Breaking defences through smart coaching
What special ability do Victor Vito, Nonu, Sonny Bill Williams, Dan Carter, Aaron Cruden, Richard Kahui and Rene Ranger all possess? An uncanny ability to offload the ball in the tackle.
Defensive systems have become such an integral part of international rugby – and in recent years, teams have been remarkable in how well they can defend, whether in the middle of the park, scrambling or holding the line.
Rule changes and stronger defences almost spelled the end of the rolling maul. And even now, a series of rolling mauls are more an anomaly than the rule.
Traditionally, going wide to the wings created the space for penetration, but nowadays floating defences manage to drift across and counter these movements.
So coaches look towards line breakers. But this is more likely to occur towards the end of a game when the oppositions tire.
Peter DeVilliers, the Springbok coach, found a nugget by reaching for the skies and the up and under became fashionable in 2009. But once anticipated this tactic wore thin and the Boks ended their year with several cringe worthy performances and exposed their lack of penetration through ground warfare.
Nevertheless, those that rule the skies win the ground war – so we can expect more of the same for the 2010 internationals.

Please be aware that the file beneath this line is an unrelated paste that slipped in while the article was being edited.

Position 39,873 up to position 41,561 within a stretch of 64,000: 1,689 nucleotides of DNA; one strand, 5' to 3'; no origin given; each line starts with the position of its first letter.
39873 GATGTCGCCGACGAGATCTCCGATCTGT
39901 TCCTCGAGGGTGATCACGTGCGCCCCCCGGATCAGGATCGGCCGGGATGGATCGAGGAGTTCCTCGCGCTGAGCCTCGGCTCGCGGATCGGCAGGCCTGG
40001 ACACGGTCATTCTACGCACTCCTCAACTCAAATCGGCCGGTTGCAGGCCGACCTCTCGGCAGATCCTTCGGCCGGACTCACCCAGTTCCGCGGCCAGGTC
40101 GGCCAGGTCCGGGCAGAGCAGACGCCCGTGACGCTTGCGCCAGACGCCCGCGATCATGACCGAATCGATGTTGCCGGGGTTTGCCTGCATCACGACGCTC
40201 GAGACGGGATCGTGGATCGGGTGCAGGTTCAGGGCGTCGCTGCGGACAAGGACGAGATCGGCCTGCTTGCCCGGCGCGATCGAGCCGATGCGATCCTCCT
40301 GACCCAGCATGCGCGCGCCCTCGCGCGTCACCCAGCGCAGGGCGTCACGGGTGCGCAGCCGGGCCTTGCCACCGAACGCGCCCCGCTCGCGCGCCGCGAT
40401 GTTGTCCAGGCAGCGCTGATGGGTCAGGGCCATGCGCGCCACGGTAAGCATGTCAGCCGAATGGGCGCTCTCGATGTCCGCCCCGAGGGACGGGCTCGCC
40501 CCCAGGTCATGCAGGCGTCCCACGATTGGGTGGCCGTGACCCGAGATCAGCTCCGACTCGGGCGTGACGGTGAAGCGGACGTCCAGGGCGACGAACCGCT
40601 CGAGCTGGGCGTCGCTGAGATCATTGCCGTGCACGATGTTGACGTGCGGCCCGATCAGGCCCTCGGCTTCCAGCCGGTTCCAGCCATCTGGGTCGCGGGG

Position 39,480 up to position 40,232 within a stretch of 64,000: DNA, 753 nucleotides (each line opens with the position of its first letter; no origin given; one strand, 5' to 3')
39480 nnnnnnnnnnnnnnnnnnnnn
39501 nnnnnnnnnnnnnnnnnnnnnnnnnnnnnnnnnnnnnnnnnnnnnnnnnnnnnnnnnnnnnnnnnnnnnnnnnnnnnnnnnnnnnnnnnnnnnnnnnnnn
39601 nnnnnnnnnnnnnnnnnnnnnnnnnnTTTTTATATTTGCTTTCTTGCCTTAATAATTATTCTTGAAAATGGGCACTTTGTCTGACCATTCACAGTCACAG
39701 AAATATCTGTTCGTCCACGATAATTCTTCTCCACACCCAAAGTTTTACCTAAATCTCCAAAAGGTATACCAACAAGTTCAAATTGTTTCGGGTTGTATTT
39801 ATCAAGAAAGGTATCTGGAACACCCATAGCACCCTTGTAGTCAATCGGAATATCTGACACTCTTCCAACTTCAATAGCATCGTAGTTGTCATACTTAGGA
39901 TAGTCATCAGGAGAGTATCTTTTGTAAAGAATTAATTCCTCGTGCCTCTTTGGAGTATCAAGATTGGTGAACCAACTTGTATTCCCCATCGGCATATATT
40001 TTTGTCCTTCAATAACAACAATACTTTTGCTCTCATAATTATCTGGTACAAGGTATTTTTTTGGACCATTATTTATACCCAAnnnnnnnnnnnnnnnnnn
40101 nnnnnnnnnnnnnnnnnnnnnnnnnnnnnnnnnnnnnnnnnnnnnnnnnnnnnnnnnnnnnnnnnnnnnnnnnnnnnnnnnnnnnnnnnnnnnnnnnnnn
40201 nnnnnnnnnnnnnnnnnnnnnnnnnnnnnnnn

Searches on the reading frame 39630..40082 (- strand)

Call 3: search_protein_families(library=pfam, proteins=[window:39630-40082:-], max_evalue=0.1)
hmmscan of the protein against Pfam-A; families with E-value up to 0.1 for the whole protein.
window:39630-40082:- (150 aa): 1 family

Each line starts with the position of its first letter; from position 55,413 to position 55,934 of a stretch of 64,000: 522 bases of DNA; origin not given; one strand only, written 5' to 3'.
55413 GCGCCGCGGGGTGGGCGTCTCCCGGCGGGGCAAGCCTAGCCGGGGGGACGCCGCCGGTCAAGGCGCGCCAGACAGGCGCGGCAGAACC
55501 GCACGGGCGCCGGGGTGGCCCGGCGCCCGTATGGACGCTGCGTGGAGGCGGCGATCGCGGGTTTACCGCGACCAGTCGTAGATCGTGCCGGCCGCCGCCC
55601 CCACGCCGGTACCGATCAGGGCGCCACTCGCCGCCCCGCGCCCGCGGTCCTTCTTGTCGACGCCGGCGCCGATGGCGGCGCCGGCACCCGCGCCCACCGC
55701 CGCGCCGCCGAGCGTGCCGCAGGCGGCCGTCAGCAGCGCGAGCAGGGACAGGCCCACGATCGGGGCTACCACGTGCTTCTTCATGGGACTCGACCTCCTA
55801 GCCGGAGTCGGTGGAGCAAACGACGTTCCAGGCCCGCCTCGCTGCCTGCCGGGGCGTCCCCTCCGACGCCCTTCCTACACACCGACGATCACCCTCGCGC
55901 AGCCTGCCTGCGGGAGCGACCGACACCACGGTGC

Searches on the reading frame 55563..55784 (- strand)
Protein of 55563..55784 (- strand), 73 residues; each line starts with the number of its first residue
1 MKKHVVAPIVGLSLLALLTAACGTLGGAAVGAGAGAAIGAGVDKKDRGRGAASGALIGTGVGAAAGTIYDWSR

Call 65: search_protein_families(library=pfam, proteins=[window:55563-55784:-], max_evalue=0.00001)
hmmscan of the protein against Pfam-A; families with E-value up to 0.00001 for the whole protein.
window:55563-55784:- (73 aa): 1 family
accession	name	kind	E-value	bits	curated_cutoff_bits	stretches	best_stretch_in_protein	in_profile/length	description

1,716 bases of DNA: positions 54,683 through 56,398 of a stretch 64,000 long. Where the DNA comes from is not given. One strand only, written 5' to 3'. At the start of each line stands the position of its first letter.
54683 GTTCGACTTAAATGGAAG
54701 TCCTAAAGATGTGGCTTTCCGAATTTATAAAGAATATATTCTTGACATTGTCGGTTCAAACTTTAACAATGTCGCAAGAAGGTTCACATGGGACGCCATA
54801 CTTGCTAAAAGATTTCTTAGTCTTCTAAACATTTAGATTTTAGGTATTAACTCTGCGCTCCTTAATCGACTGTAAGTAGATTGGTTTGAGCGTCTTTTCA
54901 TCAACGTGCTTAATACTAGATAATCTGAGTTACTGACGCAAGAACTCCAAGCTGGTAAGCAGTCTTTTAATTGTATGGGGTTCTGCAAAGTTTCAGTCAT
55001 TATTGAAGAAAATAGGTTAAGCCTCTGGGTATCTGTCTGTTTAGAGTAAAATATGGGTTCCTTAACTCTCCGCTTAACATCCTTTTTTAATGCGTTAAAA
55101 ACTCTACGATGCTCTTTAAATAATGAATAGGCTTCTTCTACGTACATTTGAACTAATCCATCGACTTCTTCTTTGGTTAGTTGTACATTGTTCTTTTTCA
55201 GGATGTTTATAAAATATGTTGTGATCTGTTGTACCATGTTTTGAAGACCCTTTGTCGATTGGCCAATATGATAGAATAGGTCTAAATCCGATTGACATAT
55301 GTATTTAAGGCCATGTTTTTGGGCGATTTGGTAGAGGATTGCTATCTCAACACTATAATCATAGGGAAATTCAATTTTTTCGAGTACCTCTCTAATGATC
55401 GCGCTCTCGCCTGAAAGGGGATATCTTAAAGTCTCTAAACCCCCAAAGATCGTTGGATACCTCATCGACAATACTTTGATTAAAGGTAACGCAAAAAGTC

As a tactic, we need more in the mix – particularly as now the larger slower pack need to retreat rather than stand in midfield while a rushing winger puts them all onside.
So the enforcers will be slower in hitting the catcher of high balls with less turnover ball occurring.
This also leads to more counterattacking – so coaches have looked towards counterattacking players – the likes of Drew Mitchell, Habana and Siviatu are well suited for this.
Yet, when counterattacks occur, everyone is aware where the ball is.
A number of years ago, the All Blacks demonstrated an ill-conceived and bizarre set piece when they packed together, tapped and ran the ball –after hiding the ball so the opposition had no idea where the ball was (or did I dream that? I seem to recall that it was under the Taine Randell era).
When a player offloads a ball in the tackle, not only are they typically right on the advantage line, but there is a moment of time when the ball is momentarily in “another place”.
Opposition players are either looking on the ground for a non-existent ball to scavenge, throwing themselves on top of the tackled player to stop the now gone ball from being feed backwards, or looking at the wrong player thinking that they may have the ball.
Or support players expecting an offload in the tackle are there amidst the advantage line, ready to take the ball behind the opposition’s defensive positions.
In many respects, the offload in the tackle is the most unpredictable of plays – and it outperforms the up and under because the attacking team still retains the ball.
The pop pass from the ground, while effective, is a poor man’s version of the tackle offload, yet even this brings good gains in territory.
Is it a coincidence that the All Blacks are gathering and nurturing a core of players that excel at this penetration tactic? And is this why we see the grand overtures towards Sonny Bill Williams?
How do you defend against multiple players executing offloads in the tackle with running support expecting this to occur? And finally, is this the masterplan Henry and Co are deviously plotting behind closed doors?
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